Honey is a sugar-rich syrup that is purported to be a beneficial sweetener because it contains natural sugar, rather than artificial sweeteners such as high-fructose corn syrup. While honey can be beneficial in some ways, one nutritional use for which honey is unlikely to be beneficial is increasing testosterone. Several nutrients can increase testosterone levels, but honey is not rich in these nutrients, so it is unlikely to impact your testosterone level. Consult a doctor prior to addressing any medical conditions, such as low testosterone.
One potential benefit of honey for increasing testosterone levels is that it contains no dietary fiber. Dietary fiber is a crucial nutrient that aids in healthy digestion, promotes feelings of fullness and can help stabilize blood sugar levels. However, research published in the December 1996 edition of "The American Journal of Clinical Nutrition" indicates that too much fiber can inhibit testosterone production. Thus, replacing fiber-rich foods with honey may aid in increasing your testosterone levels.
Honey contains no dietary fat, which can be helpful if you're trying to cut fat and calories, but it's detrimental for testosterone production. In addition to supplying energy and helping your body absorb vitamins, dietary fat is involved in hormone production. According to research published in the November 2004 issue of "International Journal of Sports Medicine," increased fat intake can promote increased testosterone levels.
Honey is high in sugar, with more than 17 g in each 1 tbsp. serving. While sugar makes honey taste good and can provide energy, it can be detrimental for hormonal levels. Research performed in 2009 at Massachusetts General Hospital found that consuming sugar caused a reduction in testosterone levels, so honey is not a good food choice for enhancing testosterone release.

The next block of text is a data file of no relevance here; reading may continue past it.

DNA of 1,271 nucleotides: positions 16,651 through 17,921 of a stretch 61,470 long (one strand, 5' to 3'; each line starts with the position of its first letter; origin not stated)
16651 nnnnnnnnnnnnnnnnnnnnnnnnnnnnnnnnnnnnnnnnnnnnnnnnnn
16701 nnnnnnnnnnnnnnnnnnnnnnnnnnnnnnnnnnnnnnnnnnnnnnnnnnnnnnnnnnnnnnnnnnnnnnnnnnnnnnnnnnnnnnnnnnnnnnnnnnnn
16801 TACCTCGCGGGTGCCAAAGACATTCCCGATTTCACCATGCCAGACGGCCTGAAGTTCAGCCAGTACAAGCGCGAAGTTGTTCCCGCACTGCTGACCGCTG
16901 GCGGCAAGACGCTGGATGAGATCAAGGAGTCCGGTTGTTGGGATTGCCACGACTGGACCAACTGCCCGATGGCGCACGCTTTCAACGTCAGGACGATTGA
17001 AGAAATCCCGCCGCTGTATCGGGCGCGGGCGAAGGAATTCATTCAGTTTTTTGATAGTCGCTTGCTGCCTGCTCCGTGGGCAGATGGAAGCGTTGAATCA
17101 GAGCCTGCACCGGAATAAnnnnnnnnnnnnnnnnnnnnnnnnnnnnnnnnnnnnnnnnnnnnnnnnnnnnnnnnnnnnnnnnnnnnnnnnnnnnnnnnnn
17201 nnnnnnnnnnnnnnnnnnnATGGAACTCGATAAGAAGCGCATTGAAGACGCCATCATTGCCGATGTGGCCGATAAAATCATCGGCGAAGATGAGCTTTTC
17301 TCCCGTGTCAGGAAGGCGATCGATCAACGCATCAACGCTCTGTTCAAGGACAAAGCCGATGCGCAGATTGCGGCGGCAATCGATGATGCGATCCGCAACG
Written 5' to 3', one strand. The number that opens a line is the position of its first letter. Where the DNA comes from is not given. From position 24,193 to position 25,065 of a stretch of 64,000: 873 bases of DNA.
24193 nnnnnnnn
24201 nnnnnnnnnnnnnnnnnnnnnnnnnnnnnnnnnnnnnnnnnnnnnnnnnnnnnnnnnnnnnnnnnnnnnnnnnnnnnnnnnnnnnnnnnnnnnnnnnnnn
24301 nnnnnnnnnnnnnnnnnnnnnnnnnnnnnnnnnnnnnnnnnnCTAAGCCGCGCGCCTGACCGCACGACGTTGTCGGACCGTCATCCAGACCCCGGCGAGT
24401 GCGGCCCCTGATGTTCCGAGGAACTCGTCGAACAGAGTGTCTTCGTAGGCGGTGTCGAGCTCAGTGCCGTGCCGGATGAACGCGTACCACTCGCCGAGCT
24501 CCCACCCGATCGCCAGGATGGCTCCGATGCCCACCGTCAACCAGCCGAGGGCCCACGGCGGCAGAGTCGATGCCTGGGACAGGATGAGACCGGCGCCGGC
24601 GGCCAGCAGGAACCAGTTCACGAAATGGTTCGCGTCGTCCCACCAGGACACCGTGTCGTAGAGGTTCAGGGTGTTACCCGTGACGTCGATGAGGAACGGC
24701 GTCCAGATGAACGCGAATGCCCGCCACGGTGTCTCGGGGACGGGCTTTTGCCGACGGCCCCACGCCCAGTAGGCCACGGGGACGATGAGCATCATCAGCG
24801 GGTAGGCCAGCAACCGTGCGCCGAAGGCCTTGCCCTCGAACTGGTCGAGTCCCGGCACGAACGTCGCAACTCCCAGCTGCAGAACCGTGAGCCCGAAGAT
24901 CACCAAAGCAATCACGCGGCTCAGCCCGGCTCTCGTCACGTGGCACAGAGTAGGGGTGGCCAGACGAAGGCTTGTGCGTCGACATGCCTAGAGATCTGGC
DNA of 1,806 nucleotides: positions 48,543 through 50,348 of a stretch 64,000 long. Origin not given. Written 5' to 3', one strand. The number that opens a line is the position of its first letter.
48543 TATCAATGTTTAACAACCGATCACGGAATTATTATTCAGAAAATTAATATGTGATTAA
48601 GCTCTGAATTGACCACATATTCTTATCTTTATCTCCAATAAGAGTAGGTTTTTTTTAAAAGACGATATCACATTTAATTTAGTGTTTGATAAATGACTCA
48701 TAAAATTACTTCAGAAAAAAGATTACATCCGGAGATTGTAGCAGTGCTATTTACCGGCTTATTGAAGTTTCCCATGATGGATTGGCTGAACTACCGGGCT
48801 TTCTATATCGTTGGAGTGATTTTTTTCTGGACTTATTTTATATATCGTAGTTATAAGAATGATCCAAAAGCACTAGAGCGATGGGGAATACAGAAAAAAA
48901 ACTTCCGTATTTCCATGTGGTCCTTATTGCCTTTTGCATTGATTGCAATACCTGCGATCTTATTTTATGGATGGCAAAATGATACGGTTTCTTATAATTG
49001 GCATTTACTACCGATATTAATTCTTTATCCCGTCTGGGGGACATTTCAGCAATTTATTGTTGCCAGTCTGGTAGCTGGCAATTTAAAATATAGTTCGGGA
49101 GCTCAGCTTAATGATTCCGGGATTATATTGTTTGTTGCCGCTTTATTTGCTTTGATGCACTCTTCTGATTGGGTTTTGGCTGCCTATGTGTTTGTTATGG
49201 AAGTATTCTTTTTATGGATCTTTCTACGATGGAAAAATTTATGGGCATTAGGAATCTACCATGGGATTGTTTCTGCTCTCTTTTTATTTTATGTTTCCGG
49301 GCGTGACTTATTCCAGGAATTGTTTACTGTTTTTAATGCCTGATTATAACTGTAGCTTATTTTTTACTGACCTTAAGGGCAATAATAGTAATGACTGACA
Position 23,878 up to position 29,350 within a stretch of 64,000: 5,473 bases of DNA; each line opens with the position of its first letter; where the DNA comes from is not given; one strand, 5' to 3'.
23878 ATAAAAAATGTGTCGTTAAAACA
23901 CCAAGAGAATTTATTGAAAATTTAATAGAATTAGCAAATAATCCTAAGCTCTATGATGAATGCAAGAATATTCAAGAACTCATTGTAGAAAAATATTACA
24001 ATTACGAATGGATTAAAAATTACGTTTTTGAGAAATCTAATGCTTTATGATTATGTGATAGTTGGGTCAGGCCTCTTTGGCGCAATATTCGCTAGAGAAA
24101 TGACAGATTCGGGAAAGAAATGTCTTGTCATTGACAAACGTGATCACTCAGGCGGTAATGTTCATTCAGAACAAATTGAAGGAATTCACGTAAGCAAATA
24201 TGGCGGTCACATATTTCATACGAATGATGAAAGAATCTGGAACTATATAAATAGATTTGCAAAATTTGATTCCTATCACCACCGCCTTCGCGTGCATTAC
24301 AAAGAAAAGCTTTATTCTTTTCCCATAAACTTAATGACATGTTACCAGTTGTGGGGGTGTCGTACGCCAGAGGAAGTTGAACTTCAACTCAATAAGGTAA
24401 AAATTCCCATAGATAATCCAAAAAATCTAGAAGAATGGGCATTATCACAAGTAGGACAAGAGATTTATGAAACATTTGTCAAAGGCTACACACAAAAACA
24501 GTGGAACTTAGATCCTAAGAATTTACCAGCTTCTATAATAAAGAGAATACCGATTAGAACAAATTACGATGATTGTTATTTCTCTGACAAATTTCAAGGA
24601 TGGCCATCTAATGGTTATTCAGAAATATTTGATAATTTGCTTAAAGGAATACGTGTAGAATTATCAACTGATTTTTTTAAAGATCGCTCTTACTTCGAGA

In addition to dietary fat, other nutrients can promote increased release of testosterone. Among them is magnesium, according to a study from the February 2009 edition of "Journal of Pharmaceutical and Biomedical Analysis." Unfortunately, honey is devoid of magnesium, so it can't supply this testosterone-boosting benefit.
- USDA National Nutrient Database: Honey
- "The American Journal of Clinical Nutrition": Effects of Dietary Fat and Fiber on Plasma and Urine Androgens and Estrogens in Men: A Controlled Feeding Study; J.F. Dorgan et al.; December 1996
- "International Journal of Sports Medicine": Relationship Between Diet and Serum Anabolic Hormone Responses to Heavy-Resistance Exercise in Men; J. Sallinen et al.; November 2004
- PhysOrg: Testosterone Decreases After Ingestion of Sugar; the Endocrine Society; June 2009
- "Journal of Pharmaceutical and Biomedical Analysis": Magnesium Effect on Testosterone-SHBG Association Studied by a Novel Molecular Chromatography Approach; L. Excoffon et al; February 2009